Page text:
Two ways of eating more cake

This week's editorial looks at issues in governance within the Town of Ponoka.

We have received a few letters to the editor from Ponoka residents of this week, angry and very skeptical, even cynical, one of which is printed on this page. They reflect the level of discomfort and frustration people of the town are apparently feeling.

One may or may not agree with the content of the letters, but there is a widely accepted view that things are not progressing in the right direction in the process of governance in Ponoka.

The symptoms of the disease have been emerging over the last few months with, among other things, rows over the fire department and transfer of gym club land deed.

These matters should be considered and resolved by the council, because the council members are the elected representatives of the taxpayers and they (ideally should) represent the ultimate authority in decision-making.

What we have been seeing, however, is that administration of the Town of Ponoka appears to be taking more of a driving seat role in managing town’s affairs.

Is this because the town council may be becoming less and less functional, as widely rumoured, because of a division among its members? Is the administration filling a power vacuum created by the weaknesses in the council’s decision-making ability?

Since the time of the earliest sedentary cultures, bureaucracies have existed as the quintessential instrument of conducting government business in a certain and orderly manner. They have, however, evolved over the centuries in a way through which they have not only continued to do government’s business, but also found ways of perpetuating and enhancing their influence. The hilarious show “Yes, Prime Minister”, produced and aired by the BBC in the 80s, is a perfect, but satirical demonstration of how bureaucrats intend to and do manipulate elected representatives as and when they want.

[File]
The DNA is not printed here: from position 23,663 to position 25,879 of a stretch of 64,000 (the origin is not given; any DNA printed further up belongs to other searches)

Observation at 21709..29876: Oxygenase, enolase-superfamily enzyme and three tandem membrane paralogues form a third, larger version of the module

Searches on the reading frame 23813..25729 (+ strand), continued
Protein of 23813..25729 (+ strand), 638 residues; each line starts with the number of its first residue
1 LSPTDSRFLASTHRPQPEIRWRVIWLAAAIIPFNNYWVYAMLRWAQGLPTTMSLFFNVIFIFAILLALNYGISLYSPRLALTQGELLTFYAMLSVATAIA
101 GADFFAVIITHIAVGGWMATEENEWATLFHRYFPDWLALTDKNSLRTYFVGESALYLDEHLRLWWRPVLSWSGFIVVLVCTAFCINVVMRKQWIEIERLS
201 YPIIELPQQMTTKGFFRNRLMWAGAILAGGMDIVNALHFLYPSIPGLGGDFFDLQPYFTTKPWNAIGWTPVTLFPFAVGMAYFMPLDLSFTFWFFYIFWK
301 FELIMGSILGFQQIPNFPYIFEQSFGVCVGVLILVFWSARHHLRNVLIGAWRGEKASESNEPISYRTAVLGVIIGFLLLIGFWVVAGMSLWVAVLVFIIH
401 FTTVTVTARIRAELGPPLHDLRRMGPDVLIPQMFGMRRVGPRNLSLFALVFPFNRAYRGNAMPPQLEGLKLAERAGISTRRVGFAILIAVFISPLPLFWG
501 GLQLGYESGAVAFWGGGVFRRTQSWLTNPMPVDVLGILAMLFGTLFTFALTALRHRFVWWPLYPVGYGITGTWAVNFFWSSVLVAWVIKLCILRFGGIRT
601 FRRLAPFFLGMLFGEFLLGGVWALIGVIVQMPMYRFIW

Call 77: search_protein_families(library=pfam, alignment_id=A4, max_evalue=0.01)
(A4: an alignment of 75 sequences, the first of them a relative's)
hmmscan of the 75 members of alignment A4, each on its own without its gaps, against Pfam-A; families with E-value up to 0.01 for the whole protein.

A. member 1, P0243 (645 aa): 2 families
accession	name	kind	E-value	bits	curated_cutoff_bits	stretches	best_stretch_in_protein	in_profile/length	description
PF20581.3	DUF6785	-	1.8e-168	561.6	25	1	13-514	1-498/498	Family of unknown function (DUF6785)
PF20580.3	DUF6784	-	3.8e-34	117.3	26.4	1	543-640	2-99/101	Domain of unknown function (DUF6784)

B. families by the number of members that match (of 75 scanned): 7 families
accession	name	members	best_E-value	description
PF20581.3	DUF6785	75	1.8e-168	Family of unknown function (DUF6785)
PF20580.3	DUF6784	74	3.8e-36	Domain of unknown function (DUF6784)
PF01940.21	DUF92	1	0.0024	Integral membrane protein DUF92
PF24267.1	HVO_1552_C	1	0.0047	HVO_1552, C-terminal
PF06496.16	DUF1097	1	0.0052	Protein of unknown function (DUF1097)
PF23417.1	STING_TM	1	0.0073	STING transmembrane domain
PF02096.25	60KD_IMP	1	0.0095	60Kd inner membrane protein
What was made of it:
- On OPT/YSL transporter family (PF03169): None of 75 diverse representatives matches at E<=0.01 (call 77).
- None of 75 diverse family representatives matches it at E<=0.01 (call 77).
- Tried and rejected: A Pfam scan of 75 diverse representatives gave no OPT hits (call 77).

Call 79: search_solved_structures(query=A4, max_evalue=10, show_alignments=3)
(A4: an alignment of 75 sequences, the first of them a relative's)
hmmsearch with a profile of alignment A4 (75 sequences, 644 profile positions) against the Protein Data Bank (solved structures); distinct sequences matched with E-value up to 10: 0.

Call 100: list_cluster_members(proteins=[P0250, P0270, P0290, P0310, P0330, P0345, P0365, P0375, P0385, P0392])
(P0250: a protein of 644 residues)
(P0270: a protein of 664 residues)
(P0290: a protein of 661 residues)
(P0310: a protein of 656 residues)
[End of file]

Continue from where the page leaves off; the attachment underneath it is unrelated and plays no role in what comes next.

But bureaucracies are not accountable to people, elected representatives are.

One cannot help questioning why these problems have suddenly started popping up. After years of what appeared to be smooth functioning of a fire department, how come people who have put their lives at risk together have come to the point of describing their colleagues using humiliating words?

Why are the town and county finding it difficult to work with each other and questioning each other’s motives?

One cannot give definitive answers to these questions without knowing the full extent of the facts. Therefore, it is best to let everyone just think about these matters and reach a conclusion for themselves.

But there is something that stakeholders of the Ponoka community might want to think about: There are two ways of eating more cake, either by fighting for a larger share of it, or by working together to make it bigger.

Confrontation is always bitter and the results derived from it generally are not long lasting, unlike cooperation, which most of the time produces fruitful outcomes because it stands as a testimony of the confidence the parties entrust in each other.

In the latest fire department dispute, the county has clearly demonstrated to all parties involved that they would not be second guessed in their determination to maintain an effective fire and rescue service for the community, overriding the arguments of the town; and the county council are putting their money where their mouth is.

It will be the Town of Ponoka, which will lose not only face but also money if it fails to stick by the new regional arrangement the county is putting in place.

There probably are quite a number of good people in the town leadership and administration who care more about the community than who has jurisdiction over what nonsense; let’s hope that they will not be hindered in what they want to do.







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